Texas Rangers: 6 Things We Learned from Roy Oswalt's First Rangers Start

Lance ReavesContributor IIIJune 24, 2012

Texas Rangers: 6 Things We Learned from Roy Oswalt's First Rangers Start

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    It's safe to say Roy Oswalt's first start as a Texas Ranger was a success. He picked up the victory Friday after pitching 6.2 innings of one run ball. 

    Oswalt hadn't pitched in a big league game in over seven months. It was interesting to see how effective he could still be at age 34 with such a long layover between starts. So far, so good.

    Here are some things we learned from his start.

Loves to Pitch Against Colorado

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    Not that he will be getting a lot of starts against the Rockies this season, but Oswalt still shut them down like he has in years past. 

    The 34-year-old pitched his entire career in the National League before joining the Rangers. It’s a little ironic that his debut came against a team from the league he dominated for so long.

    Oswalt's gem improved his record to 9-2 with a sub-2.00 ERA lifetime against Colorado.

Pounds the Strike Zone

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    Oswalt was very sharp on Friday. He walked only one and rarely fell behind hitters all night.

    Of the 110 pitches he threw, 81 were strikes. He trusted his stuff and the talented fielders playing behind him.

    He gave up nine hits, but that is probably the result of pounding the strike zone and having the ball put in play. Despite the hits, the Rockies didn’t really have a serious threat all night. 

    This is most likely the type of start the Rangers envisioned when they signed Oswalt. Throw strikes and keep the team in the game long enough to give them a chance to win. 

Still Knows How to Miss Bats

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    Oswalt has struck out at least 180 batters in a season four times in his career. Even though he's past his prime, his stuff on Friday still showed his ability to miss bats.

    He fanned six batters in just under seven innings. This total could have been a bit higher with the number of batters against whom he had 0-2 counts.

    Oswalt had good life on his fastball and mixed in his offspeed pitches very well. When he runs in to some jams the rest of this season, it should be comforting for the Rangers to know he can still get a big strikeout when he needs it. 

Gives the Rotation a Boost

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    Oswalt was signed to be a consistent, veteran arm in the rotation, not to be the ace of the staff. His value to the team has only increased with the number of players the Rangers have lost to injury lately.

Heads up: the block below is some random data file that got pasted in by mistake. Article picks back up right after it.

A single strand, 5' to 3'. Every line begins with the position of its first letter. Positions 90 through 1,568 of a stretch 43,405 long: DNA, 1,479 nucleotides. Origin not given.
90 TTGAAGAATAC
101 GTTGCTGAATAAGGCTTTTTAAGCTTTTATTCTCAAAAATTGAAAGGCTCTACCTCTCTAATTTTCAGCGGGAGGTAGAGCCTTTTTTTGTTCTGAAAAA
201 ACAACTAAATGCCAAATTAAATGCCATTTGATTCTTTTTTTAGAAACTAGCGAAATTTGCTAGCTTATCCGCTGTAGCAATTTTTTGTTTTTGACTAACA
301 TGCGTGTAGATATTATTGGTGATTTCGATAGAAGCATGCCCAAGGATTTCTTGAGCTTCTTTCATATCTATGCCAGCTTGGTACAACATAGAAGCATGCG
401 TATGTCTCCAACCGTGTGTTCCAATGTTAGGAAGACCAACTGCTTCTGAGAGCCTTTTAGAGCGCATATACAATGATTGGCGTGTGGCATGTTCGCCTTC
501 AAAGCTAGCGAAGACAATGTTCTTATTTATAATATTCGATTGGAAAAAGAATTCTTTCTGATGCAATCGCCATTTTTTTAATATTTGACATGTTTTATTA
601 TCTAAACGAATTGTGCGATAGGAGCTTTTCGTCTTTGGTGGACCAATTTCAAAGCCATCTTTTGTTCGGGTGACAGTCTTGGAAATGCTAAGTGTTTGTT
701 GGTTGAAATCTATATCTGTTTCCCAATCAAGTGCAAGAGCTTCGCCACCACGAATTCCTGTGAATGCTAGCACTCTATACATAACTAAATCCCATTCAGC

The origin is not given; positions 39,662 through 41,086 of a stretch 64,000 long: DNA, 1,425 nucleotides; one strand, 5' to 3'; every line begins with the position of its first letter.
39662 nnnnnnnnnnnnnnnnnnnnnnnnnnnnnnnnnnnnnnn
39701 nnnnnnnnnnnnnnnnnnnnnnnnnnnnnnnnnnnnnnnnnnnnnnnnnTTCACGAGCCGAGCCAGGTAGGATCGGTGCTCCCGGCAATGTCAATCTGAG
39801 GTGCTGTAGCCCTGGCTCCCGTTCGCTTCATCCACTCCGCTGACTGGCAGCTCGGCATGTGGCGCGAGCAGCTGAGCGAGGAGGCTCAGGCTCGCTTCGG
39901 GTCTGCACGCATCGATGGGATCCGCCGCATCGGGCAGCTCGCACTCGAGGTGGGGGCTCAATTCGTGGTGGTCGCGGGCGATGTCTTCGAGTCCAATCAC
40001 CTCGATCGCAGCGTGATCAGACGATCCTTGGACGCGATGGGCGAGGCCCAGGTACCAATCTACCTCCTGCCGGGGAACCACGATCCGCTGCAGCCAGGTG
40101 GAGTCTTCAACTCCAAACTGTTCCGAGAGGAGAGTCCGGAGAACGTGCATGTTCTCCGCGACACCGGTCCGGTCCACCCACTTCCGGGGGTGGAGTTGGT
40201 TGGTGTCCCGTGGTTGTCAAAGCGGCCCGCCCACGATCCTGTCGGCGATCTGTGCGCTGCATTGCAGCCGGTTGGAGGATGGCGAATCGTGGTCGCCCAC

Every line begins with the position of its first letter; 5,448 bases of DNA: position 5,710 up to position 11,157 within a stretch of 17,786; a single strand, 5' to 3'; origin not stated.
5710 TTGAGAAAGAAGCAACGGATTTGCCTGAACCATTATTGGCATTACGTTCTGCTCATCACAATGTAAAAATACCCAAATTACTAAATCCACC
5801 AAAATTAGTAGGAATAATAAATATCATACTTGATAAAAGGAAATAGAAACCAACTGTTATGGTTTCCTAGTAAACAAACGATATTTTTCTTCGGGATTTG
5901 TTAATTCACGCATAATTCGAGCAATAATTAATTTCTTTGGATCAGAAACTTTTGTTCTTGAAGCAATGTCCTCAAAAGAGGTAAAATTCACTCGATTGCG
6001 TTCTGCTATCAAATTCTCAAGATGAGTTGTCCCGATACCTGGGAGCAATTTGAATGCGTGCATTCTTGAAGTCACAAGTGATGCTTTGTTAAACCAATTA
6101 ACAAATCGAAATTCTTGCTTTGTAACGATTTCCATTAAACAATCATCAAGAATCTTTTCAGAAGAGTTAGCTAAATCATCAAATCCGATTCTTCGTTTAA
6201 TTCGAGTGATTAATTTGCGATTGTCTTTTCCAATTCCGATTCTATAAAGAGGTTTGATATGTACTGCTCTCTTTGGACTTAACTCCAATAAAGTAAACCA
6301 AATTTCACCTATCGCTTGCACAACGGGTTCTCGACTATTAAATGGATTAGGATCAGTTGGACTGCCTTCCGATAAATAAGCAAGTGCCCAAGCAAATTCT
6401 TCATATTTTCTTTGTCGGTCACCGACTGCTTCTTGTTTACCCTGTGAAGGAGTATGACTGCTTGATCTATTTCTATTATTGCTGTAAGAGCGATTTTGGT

For a team chasing a third straight pennant, Oswalt brings a number of intangibles that should be valued highly. He has experience as the anchor of a staff and has pitched in the postseason several times before.

    Ron Washington and his staff must be a lot more comfortable with Oswalt on the hill from now on instead of rushing more young players from the Minors to make spot starts.

Extra Rest Will Be a Big Benefit

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    Oswalt pitched like a player who was rested and ready to go. He missed Spring Training and the first two months of season before signing with Texas.

    He pitched himself into shape in the minors and should get stronger his next start as well. For a guy who had some back issues, the extra rest looks like it is paying dividends.

    Oswalt worked quickly and threw a lot of pitches, and might have pitched in to the 8th inning had he not given up a couple of hits to players when he was ahead in the count.

    The grind of the season will still be tough, but Texas shouldn’t have to worry about Oswalt running on fumes during the stretch run.

Will Love Pitching for Texas

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    Oswalt’s debut was in front of yet another sellout crowd in Arlington. The Rangers are currently second in baseball in fan attendance.

    The team he is playing for isn’t too bad either. Texas has one of the more complete teams in baseball.

    Most nights, Oswalt will not have to worry about pitching deep in to games for fear that his lead won‘t be protected. Texas' combo of Alexi Ogando, Mike Adams and Joe Nathan has proved very capable of getting the final nine outs.

    He also won’t carry the burden of pitching for an offensively challenged team. When the batters are all clicking, it is very difficult to keep Texas from scoring runs. The competitor in Oswalt will still want to put up zeros every inning, but that’s not something he will be forced to do to win games.